Classical Musicians Making Black History



With help from TD Canada Trust and Joy Bullen, classical music performances were presented in celebration of Black History Month. On the second weekend of February, Andrew Forde’s Ideas of North and Father & Son Dueling Pianos by Eddie and Quincy Bullen were presented.

The father and son duo held two benefit concerts at Daniel Spectrum as a fundraising tour to help secure the Jean Augustine Chair at the York University Faculty of Education. The show also toured in Halifax and Montreal. “This was Eddie showing how he passed his best on to his son. This is an immigrant father who himself was taught and pushed by his father in [Grenada],” she said.

Eddie’s father was a jazz musician who played along with the grandfathers of music icons such as Glen Louis. Eddie said he felt his musical roots were too rewarding to not pass down to his son. “The legacy that my dad built, I didn’t want to lose it,” he said. Eddie spoke about the dozens of musicians who would come to his studio while his son was young and how Quincy couldn’t help but pick up on lingo and techniques, being engulfed in the environment. “I’m a piano tuner as well because that’s what you have to do. You come from school and you have to tune them…I’m fourteen and I’m repairing pianos. Its life, you know nothing else so you do it.”

Eddie exposed his son to a similar musical background in hopes of seeing him flourish as an artist. Based on the success of their Dueling Pianos tour, it is clear their performances are worthy of praise. “There were a large number of people in the audience who had not seen that performance before and they were totally blown away…the response is always people are awed first by the talent of these two,” she said. Duelling pianos is an historical tradition occurring when two players take turns performing songs requested by the audience, competing to see who could play better and faster.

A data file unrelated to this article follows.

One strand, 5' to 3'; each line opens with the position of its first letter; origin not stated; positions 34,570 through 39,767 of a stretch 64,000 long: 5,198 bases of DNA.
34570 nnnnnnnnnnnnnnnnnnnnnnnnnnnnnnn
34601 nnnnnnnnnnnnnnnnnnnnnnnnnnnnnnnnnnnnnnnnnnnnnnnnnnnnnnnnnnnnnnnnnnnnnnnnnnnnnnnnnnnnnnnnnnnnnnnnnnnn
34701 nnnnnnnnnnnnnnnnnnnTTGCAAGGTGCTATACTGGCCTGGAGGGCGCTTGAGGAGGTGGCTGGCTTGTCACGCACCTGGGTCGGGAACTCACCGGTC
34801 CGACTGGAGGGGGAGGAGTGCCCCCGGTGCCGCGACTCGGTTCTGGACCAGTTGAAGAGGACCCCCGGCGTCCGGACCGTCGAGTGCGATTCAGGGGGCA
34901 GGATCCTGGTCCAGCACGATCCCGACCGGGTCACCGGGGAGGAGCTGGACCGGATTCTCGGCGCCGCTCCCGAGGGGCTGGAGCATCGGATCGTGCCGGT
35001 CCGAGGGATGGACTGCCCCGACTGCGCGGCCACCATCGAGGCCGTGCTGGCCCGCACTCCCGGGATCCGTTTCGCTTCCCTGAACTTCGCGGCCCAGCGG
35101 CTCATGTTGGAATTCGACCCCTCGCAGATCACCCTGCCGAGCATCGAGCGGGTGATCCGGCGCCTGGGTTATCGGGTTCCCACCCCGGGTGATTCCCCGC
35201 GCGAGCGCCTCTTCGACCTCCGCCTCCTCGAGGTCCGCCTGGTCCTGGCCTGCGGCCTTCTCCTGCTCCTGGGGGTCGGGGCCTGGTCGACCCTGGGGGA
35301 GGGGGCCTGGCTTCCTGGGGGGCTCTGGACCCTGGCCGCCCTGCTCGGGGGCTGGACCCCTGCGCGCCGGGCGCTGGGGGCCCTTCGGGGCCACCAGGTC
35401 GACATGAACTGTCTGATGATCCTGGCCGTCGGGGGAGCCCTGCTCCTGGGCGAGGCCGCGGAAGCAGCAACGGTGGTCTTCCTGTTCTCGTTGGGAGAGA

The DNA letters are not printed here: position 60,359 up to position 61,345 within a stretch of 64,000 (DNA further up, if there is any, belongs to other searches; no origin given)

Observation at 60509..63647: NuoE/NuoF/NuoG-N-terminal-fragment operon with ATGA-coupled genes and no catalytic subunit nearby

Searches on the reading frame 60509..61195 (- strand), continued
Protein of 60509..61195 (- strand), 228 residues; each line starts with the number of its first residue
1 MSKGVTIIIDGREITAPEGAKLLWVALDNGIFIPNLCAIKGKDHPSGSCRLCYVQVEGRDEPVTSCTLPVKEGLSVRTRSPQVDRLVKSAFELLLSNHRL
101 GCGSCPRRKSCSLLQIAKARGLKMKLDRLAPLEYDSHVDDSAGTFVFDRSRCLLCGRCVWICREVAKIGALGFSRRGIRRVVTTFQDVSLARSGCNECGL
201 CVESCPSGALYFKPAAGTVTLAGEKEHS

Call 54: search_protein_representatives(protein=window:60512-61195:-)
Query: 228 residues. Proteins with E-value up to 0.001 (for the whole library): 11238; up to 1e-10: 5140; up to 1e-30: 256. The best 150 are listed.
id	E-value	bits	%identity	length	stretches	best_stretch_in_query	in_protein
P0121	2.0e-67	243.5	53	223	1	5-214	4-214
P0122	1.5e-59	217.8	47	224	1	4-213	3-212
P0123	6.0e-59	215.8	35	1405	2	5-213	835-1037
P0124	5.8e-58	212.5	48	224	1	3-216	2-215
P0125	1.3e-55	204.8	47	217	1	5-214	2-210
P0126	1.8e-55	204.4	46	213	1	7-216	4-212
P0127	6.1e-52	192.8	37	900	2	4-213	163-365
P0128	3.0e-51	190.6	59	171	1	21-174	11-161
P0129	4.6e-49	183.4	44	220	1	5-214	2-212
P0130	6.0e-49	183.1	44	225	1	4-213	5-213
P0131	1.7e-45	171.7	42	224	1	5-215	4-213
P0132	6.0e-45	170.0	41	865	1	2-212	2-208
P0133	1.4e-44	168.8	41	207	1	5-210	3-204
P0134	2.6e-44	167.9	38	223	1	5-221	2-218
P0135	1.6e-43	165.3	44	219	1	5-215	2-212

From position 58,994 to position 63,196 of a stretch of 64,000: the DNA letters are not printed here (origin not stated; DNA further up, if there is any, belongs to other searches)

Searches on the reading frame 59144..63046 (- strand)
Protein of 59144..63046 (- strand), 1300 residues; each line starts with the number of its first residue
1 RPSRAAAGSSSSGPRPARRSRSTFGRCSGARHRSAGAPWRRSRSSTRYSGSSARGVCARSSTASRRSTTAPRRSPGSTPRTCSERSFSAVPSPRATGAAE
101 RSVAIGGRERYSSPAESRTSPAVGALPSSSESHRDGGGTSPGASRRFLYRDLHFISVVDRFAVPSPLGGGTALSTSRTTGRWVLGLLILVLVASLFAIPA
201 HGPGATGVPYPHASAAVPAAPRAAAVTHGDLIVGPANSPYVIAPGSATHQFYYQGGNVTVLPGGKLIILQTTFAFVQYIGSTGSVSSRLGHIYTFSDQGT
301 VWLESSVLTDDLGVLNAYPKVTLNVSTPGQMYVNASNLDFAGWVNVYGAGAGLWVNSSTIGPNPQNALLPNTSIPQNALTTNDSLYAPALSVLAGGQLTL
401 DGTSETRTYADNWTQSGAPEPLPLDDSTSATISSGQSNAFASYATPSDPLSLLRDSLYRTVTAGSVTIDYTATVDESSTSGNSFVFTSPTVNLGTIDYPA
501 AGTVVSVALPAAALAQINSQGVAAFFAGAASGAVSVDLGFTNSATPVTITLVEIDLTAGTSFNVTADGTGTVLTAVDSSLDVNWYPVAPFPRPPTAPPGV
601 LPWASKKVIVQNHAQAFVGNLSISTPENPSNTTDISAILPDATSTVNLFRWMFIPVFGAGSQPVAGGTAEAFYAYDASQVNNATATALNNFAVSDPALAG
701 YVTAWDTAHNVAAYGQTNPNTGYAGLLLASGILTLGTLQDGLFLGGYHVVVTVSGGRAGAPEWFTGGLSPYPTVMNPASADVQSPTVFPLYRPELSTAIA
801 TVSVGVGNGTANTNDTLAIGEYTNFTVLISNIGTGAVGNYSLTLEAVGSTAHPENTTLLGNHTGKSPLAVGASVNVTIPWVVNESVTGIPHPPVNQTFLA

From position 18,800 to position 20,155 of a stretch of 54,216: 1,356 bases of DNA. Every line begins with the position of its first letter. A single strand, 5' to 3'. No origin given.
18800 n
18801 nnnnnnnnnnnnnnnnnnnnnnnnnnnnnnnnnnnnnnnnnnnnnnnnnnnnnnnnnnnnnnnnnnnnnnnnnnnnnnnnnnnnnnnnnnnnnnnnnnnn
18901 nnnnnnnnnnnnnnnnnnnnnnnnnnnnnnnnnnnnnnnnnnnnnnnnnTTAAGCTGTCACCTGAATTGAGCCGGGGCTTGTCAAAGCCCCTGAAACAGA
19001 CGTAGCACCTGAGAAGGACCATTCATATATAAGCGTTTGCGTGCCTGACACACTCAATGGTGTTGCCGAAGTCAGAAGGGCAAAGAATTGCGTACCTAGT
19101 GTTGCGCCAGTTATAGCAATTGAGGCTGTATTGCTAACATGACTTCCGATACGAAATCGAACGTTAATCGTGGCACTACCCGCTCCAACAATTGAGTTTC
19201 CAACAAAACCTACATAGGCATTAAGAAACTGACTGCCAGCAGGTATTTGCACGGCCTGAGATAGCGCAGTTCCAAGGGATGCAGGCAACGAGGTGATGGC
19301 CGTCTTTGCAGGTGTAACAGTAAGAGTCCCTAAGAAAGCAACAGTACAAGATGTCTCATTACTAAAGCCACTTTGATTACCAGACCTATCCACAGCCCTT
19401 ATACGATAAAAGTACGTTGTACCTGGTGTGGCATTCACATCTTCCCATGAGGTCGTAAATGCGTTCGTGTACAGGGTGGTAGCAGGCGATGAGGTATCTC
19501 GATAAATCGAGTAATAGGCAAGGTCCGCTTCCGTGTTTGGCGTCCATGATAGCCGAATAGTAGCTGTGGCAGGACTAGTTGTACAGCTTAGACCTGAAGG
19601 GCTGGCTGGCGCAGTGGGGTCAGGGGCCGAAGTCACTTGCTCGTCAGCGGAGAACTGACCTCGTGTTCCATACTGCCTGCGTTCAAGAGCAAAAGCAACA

Forde’s Ideas Of North show was the first of its kind, offering Forde’s violinist talent with the help of his bandmates, Alexie Orifer playing the guitar, Anthony Daniel on drums, Nathanial James and Chris Brudden both on piano. His show included a variety of tempos from the band as well as solo appearances from other musicians. Seventeen-year-old pianist William Weathers performed a solo piece as well as a duet with Forde. Close to the end of the night, Forde asked the crowd if they have insecurities before encouraging the main band to get on their microphone to share an insecurity they have. Overall, each performance delivered a distinct sound and tempo, highlighting each band member seamlessly.

Andrew confessed to the crowd that he was initially feeling insecure about people showing up, especially with the 9cm of snow on the ground that night. Despite the difficult weather, seats were filled. “We had a couple hundred people who had tickets who didn’t come…there were a lot of people there but when I looked at the numbers there were a lot of people who had tickets but didn’t come”

Forde is an award-winning violinist and acclaimed composer, who performed with big names like Shad, Mary J Blige, Justin Bieber, and Kardinal Offishall. Though he is a reputable musician, having won the Best Performance in Violin from the Canadian Royal Conservatory of Music, Joy’s support of his work was a direct impact of Ideas Of North becoming a reality.

Joy worked with TD for years before she started to work with charities on fundraising. After a while of supporting organizations like the Nelson Mandela Children’s Fund and Sharon Temple, she was asked to promote and help fundraise Eddie’s legacy piece made for him and his son. Three years ago she confirmed TD as a sponsor at the request that instead of one show, the father-son duo toured in four cities. Joy said she was inspired to support the Dueling Pianos show because she felt society needed to adjust its view of the black family while also making black history. “We need to keep the conversation about black achievement happening throughout the year,” she said.


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